Watch's origin: American
Number of jewels: 15
Case: Star Watch Case Co.
Type of Watch: Wrist
Lug Width: 16mm
Dimension: 38mm by 31mm
Today's military wristwatches are, in effect, disposable: their specifications state that they are made to be discarded when they stop running. However, almost 70 years ago, when WWII was raging, much more was expected from a timepiece. Resources weren't as available, technology was relatively simple and no one could afford to throw anything away. Watches had to be sturdy enough to stand up the grueling salt, heat and humidity of the Pacific Theater as well as the numbing cold of the European Campaign.
American watch houses ceased civilian production during these years and devoted themselves to producing timing instruments for the war. Elgin "pitched into" the war effort by producing bomb timers and fuses, aircraft and tank watches, ship's chronometers, pocket and wrist watches. Of the timepieces carried in the field during WWII, the ordnance wrist watch seems to be among the most desirable. These discreet heroes had to stand up to the extremes of war and provide soldiers with the ability to rendezvous at a certain place at the appropriate time, be it battlefield, bunker or beach. Many WWII soldiers had never owned a wristwatch before being issued one: When they received it, they relied upon it like their weapon.
While wristwatches such as this Elgin were heavily relied-upon during the war, relatively few made it back to the states.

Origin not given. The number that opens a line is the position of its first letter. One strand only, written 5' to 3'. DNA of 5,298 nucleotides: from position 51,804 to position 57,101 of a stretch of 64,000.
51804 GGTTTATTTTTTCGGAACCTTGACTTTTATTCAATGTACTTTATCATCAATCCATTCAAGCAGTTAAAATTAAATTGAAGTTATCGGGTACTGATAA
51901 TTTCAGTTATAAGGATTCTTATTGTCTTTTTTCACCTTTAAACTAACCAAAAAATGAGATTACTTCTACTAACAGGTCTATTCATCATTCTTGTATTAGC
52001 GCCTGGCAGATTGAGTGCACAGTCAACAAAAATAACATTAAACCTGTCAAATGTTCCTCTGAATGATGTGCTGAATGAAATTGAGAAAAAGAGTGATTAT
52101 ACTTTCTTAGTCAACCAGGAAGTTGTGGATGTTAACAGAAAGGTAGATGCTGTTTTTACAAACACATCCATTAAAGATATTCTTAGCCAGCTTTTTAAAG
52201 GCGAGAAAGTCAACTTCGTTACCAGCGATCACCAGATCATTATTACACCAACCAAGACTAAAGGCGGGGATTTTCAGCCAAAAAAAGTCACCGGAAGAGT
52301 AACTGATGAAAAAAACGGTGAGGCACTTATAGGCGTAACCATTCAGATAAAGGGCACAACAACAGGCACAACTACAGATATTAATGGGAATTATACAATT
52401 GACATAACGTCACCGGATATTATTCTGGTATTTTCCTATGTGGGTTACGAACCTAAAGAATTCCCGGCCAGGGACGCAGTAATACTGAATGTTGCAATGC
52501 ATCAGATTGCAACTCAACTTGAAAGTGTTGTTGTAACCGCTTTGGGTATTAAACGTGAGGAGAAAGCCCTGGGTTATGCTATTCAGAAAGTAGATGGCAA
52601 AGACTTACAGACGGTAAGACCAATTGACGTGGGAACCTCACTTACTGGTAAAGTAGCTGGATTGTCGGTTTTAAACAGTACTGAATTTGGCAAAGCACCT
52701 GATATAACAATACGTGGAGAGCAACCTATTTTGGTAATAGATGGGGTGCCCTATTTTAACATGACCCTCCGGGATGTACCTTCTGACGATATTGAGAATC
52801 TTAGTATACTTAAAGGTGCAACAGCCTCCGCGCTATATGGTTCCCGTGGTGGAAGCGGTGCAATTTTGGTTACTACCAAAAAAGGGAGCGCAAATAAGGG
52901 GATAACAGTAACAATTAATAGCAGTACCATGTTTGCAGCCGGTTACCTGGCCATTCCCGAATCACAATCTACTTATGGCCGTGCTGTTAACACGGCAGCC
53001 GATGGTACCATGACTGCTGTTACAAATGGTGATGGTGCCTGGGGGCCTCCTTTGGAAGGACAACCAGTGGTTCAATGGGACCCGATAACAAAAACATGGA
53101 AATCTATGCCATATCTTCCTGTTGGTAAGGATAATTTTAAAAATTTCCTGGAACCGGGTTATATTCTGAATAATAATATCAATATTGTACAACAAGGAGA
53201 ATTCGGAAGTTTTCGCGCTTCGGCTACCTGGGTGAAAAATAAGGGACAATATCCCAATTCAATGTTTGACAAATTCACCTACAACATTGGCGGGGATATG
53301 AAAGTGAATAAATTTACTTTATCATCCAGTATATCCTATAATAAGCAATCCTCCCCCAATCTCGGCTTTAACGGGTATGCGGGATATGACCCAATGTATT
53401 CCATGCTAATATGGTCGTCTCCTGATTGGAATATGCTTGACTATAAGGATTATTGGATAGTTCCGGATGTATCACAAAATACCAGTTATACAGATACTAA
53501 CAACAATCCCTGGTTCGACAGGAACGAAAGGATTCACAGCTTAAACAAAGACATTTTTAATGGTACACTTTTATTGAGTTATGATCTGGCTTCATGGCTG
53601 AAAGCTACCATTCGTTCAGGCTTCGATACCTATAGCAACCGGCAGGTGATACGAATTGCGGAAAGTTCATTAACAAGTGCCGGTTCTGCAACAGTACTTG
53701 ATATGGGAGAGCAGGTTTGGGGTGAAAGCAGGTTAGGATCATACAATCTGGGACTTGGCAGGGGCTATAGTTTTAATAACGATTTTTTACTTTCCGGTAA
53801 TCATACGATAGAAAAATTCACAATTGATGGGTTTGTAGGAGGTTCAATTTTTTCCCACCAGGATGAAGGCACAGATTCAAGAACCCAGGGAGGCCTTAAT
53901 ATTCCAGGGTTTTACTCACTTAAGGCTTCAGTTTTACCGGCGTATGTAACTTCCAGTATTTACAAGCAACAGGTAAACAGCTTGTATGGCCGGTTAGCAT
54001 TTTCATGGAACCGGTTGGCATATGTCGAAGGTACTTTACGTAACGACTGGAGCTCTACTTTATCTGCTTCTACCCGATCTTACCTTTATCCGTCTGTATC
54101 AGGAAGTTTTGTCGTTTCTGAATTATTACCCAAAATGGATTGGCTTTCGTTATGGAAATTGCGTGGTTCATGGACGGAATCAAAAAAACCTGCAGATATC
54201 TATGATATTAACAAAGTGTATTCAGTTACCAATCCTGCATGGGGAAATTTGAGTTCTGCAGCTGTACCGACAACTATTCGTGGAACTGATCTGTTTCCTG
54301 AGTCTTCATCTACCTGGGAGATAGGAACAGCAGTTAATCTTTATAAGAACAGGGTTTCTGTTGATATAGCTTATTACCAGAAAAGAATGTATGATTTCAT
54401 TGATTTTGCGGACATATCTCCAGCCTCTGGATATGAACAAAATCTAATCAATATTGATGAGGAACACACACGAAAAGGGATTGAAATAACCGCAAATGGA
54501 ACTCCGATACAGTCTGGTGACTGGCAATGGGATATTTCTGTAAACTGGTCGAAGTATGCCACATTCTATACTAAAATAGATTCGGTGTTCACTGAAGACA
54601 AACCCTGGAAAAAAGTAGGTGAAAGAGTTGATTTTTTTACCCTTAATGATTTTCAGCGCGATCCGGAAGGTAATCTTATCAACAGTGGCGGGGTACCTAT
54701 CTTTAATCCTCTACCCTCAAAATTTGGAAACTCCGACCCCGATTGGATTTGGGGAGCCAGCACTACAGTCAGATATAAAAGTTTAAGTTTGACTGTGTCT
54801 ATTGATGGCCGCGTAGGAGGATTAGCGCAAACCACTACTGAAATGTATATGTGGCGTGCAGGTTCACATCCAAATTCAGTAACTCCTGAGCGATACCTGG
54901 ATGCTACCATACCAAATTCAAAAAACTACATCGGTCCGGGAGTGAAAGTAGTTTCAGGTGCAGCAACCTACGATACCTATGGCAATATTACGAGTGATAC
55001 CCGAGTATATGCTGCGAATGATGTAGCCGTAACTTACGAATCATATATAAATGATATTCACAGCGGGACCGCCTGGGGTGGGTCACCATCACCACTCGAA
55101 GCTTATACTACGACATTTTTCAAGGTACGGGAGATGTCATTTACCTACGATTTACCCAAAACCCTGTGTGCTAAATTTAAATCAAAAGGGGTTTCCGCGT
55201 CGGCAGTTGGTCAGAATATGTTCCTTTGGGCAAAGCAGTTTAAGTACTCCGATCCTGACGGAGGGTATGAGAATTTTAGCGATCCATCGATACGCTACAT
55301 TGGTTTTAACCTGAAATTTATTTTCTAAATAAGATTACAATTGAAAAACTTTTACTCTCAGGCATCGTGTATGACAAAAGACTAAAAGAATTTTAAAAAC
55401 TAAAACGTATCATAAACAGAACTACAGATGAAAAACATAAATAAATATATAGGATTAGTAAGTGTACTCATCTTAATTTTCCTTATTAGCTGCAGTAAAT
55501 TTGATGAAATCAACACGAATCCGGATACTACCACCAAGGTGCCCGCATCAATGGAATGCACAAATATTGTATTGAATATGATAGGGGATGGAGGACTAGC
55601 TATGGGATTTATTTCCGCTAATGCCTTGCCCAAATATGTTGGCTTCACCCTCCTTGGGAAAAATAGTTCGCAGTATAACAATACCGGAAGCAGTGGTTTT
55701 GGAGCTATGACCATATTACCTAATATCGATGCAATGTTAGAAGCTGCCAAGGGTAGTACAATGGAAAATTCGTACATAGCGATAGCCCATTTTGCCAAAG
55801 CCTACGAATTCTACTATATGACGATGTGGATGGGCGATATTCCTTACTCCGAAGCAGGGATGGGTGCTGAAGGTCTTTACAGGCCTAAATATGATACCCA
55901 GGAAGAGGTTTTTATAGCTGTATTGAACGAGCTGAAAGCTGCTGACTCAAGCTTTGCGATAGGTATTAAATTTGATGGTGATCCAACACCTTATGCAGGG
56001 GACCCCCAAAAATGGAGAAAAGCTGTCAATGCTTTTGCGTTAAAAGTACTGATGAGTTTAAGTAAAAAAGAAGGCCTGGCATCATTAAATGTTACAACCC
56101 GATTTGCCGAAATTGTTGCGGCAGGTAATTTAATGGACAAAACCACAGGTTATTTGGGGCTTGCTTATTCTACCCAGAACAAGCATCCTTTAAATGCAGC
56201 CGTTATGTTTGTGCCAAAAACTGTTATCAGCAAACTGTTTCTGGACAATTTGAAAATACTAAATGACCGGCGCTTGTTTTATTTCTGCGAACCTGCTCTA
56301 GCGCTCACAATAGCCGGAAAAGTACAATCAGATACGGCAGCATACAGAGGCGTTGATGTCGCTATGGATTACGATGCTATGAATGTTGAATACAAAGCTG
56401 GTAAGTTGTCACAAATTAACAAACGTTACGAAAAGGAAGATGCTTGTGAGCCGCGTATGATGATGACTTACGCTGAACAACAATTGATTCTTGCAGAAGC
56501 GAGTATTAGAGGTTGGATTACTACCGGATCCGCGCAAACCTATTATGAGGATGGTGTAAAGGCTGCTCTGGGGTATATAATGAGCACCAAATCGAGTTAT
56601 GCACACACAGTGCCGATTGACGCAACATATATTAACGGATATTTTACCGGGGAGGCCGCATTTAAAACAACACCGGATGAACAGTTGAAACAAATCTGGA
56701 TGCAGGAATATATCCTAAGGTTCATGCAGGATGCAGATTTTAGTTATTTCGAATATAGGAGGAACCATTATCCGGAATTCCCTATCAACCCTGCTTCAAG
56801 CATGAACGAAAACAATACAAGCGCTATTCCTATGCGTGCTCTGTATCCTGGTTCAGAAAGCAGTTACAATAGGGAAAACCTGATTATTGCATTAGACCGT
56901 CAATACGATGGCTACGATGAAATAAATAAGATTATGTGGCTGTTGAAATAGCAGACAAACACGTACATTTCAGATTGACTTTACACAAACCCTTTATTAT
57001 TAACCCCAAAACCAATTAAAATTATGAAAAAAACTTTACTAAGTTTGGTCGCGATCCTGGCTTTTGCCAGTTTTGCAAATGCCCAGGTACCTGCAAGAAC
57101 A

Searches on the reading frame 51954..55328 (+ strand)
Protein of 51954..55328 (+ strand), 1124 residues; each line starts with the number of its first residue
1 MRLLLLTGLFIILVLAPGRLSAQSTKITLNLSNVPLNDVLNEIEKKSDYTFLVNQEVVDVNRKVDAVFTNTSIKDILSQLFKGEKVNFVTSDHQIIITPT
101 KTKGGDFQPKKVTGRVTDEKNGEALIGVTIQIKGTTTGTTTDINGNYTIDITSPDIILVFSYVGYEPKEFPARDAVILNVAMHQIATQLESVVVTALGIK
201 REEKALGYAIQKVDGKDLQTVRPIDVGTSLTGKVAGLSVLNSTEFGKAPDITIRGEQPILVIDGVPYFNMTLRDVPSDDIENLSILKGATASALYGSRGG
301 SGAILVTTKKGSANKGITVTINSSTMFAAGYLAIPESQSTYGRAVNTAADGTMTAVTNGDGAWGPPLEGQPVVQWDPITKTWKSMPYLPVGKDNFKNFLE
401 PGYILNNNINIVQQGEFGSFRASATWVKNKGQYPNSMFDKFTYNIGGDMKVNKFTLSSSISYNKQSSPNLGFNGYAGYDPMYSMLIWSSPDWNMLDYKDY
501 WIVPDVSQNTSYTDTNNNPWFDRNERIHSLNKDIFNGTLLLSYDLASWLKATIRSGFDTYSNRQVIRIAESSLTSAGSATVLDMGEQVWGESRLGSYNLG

The agreement with American watch houses was that they would support the war effort by supplying timepieces for ground troops and equipment. American watch manufacturers were more than willing to contribute to the war effort; however, there was a caveat: After the war all military wristwatches they produced were to be destroyed. American watch executives felt that if these watches were allowed back into the states it would cripple business at a time when plants had not been able to produce and sell civilian watches for years. The United States government agreed and most of these faithful time companions were unceremoniously crushed, buried, or dumped to prevent them from competing with civilian watch sales. Lucky for us all, a few made it back home, secreted in duffle bags or dopp kits by soldiers who simply couldn't bring themselves to part with the workhorse timepieces that helped bring them back safely.
Strickland Vintage Watches has become known for specializing in unusual and desirable timepieces — military wristwatches being among our favorite to offer. We're proud to offer original examples such as this Elgin when we can — cleaned, oiled, calibrated and ready to keep time for you just as they did almost 70 years ago.
We keep the watches as original as possible, leaving the cases as they came from the war. Most examples have their original "stained glass hands" and creme-colored dials. Most of the wear you see — scuffed chrome, nicks and bumps — occurred during WWII. From a G.I.'s wrist to yours.
We’ve cleaned, oiled and serviced this 38mm by 31mm Elgin and fitted it with one of our correctly recreated straps. It’s worthy of a Hollywood close-up and/or your wrist.